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The temporary use of the Zürich Central Laundry (ZWZ) has just been opened. On the first floor, the climate workshop offers space for repairs, workshops and exchange platforms for the next five years. The project includes a repair cafe, a sewing studio, soldering stations, a "Sharely" online platform and co-working spaces. Avoiding waste is a central theme of the climate workshop. This goal is to be achieved by recycling as much waste as possible and processing it into new projects in an upcycling channel. A contribution towards expenses of CHF 10.- enables visitors to use all tools and complete their project at no great expense. Material costs are billed separately. Supervisors and guest experts support users in their concerns.

However, everyone should be instructed to repair everything themselves. Because a major concern of the climate workshop is that the necessary craftsmanship is passed on and disseminated. Self-managed statistics use the weight to calculate how much CO2 was saved when a device was repaired. If repairs are not possible, the workshop offers external repair companies who also work as ecologically as possible. Other projects include zero waste, a worm compost or building an organic garden and imparting knowledge on the circular economy or other sustainable topics. The Climate Workshop is a member of the Climate Forum of the City of Zürich and is in constant exchange with other grassroots organizations.

Link to the website: www.site.share.repair

Interview with Klimawerkstatt ZWZ*

*The interviewed person wants ro remain anonymous and speaks for the whole Klimawerkstatt-Team

I: What makes the "Klimawerkstatt" sustainable?

A: We support households to become sustainable and to conserve resources, however that can be done. On the one hand we repair things, on the other hand we have knowledge for Zero-Waste or how to begin a Worm compost, bio-garden group. We try to connect people and to increase knowledge about sustainable projects.

I: What experiences did you have with the climate workshop and customers?

A: We got advice from Sep Eisenrigel, who has a repair workshop with about 40 employees in the last 20 years and as he came to visit this place, he immediately thought about doing a repair shop, therefore he was a great inspiration. Another local repair shop owner is Balz Chruegel, that helped us with the concept work and has a lot of knowledge in this realm. Further, we had a test phase from September to December with 10 test openings each Friday and we conducted a statistic with how much CO2 we have saved by repairing various things. There we saw that we could not repair about 40% of the gadgets and needed to send it to a specialist or that a special component needs to be bought somewhere else. But generally, the feedback of the customers was very positive and content. Some said that they finally saw where this gadget breaks and that they will look out for alternatives which have longer durability. throughout they responded very positive even if we could not repair the thing, they brought with them. They always had a feeling of success even if the device did not work afterwards. My observation was, that throughout all were positive and that some people that already know what misses to repair the machine and that there are others that never have opened up a device and fear do it themselves. So, there are quite some differences between our customers, but I am confident to say that all walked out happy.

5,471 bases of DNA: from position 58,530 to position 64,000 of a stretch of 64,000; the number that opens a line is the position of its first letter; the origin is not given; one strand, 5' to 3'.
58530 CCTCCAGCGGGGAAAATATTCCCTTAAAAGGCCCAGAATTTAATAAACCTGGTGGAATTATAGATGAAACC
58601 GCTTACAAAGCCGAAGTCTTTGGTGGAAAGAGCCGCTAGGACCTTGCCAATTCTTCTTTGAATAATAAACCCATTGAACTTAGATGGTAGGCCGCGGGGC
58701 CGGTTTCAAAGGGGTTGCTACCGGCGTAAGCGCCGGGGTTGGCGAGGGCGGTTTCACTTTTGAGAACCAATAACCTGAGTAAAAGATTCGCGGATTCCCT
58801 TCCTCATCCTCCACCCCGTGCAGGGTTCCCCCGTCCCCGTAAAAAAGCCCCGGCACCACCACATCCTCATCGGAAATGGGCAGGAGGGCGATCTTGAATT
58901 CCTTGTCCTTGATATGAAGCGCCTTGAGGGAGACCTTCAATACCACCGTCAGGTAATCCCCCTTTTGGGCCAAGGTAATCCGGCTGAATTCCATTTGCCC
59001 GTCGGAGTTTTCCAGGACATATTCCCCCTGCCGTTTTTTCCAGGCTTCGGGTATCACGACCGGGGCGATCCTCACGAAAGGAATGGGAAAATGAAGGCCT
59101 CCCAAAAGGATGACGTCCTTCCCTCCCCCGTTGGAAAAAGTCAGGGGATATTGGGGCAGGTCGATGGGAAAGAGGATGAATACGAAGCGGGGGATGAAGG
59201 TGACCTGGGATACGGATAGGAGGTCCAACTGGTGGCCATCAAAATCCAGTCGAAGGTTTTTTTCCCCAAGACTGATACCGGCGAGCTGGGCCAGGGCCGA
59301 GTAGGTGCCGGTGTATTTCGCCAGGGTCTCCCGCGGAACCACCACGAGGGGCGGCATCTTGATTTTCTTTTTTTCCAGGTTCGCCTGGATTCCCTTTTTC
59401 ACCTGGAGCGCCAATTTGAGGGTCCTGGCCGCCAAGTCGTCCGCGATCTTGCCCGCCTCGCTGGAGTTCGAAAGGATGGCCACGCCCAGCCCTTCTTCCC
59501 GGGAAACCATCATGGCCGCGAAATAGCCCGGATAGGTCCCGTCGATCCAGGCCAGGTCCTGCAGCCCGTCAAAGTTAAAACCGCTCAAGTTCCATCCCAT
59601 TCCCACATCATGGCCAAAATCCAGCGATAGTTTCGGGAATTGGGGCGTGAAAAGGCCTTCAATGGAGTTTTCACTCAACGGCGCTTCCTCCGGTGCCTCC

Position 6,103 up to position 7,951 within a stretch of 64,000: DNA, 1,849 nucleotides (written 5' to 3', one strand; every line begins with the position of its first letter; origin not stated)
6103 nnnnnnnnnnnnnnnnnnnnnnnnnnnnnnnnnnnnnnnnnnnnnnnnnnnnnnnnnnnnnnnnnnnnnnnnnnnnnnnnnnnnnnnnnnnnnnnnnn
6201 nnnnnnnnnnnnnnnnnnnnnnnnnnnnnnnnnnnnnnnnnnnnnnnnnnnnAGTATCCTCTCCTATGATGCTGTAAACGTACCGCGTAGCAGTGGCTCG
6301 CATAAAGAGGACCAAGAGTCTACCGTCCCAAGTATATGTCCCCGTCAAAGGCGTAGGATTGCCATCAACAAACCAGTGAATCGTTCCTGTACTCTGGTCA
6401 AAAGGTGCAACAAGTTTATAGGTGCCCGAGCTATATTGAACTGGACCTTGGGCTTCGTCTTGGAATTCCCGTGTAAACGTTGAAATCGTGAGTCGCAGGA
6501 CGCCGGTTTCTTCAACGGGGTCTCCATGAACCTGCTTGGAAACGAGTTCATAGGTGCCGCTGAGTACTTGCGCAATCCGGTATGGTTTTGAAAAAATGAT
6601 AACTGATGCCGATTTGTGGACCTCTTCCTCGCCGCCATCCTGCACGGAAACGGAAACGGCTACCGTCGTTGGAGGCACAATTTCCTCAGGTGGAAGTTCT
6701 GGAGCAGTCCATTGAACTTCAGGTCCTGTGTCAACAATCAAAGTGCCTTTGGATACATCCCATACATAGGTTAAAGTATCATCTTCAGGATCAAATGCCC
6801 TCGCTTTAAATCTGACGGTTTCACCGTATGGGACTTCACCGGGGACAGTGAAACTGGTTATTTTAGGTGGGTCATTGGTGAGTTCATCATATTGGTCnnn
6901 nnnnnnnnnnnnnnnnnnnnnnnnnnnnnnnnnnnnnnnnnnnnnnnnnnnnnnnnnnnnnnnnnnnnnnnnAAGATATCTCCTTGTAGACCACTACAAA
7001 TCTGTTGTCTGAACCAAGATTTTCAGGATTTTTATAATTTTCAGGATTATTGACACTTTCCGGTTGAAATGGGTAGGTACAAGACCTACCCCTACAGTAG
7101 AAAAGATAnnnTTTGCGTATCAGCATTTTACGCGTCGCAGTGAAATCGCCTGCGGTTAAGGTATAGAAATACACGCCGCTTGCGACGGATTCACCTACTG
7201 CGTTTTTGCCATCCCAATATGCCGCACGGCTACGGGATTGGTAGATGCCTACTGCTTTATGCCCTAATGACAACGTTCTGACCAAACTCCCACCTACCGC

I: How exactly did you calculate the CO2 savings in the statistics, that you conducted?

A: I do not think that the statistic was very accurate, but there are several tables produced by various environmental organizations, that help to look up the mean amount of CO2 that this model of vacuum cleaner has. We weight the gadget and multiply it with the approximate value of the model. I think it is exactly sufficient for our purposes.

I: Do you think that the city of Zürich needs more low-threshold services to workshops like this?

P: Yes absolutely! I was somewhat deterred from the approach of the FabLab, because of the hourly rate at which one must pay for using the Lab. Therefore, we chose another approach to just pay 10 Franks per project, because sometimes we have to wait for a spare part, and they can store their goods here until they can repair it.

I: What do you think about the role of the city, to provide incentives and space for repair shops?

P: We are in contact with the city, as we are invited to take part at the first climate forum, that they host regularly and where we get involved. The city has various communication platforms, and they collect all the different information and inputs. Different associations and grassroots organizations, like Share and Repair, are part of it. They know that it is needed, that Projects develop from the local population! My vision is to duplicate the Shar and Repair project and that we do a "How to" pilot project. Maybe in a smaller format or in a modified way, but that we upkeep the exchange of knowledge and the Non-profit character of the workshop. We need more offers like this, because the free-market economy will not sustain the repair knowledge.

I: Do you have a recycling system?

P: Yes, we want to avoid waste completely. We have so called "stripping parties", where the devices are broken down into individual parts, sorted and processed to be reused in another project. It is important for people to notice that this trash can be reused, therefore we have a large upcycling station, instead of a recycling station or trash can. In the end there is still a little bit of waste left, that we bring to the nearest recycling station.

Workshop Klimawerkstatt (Image: Linus Joos)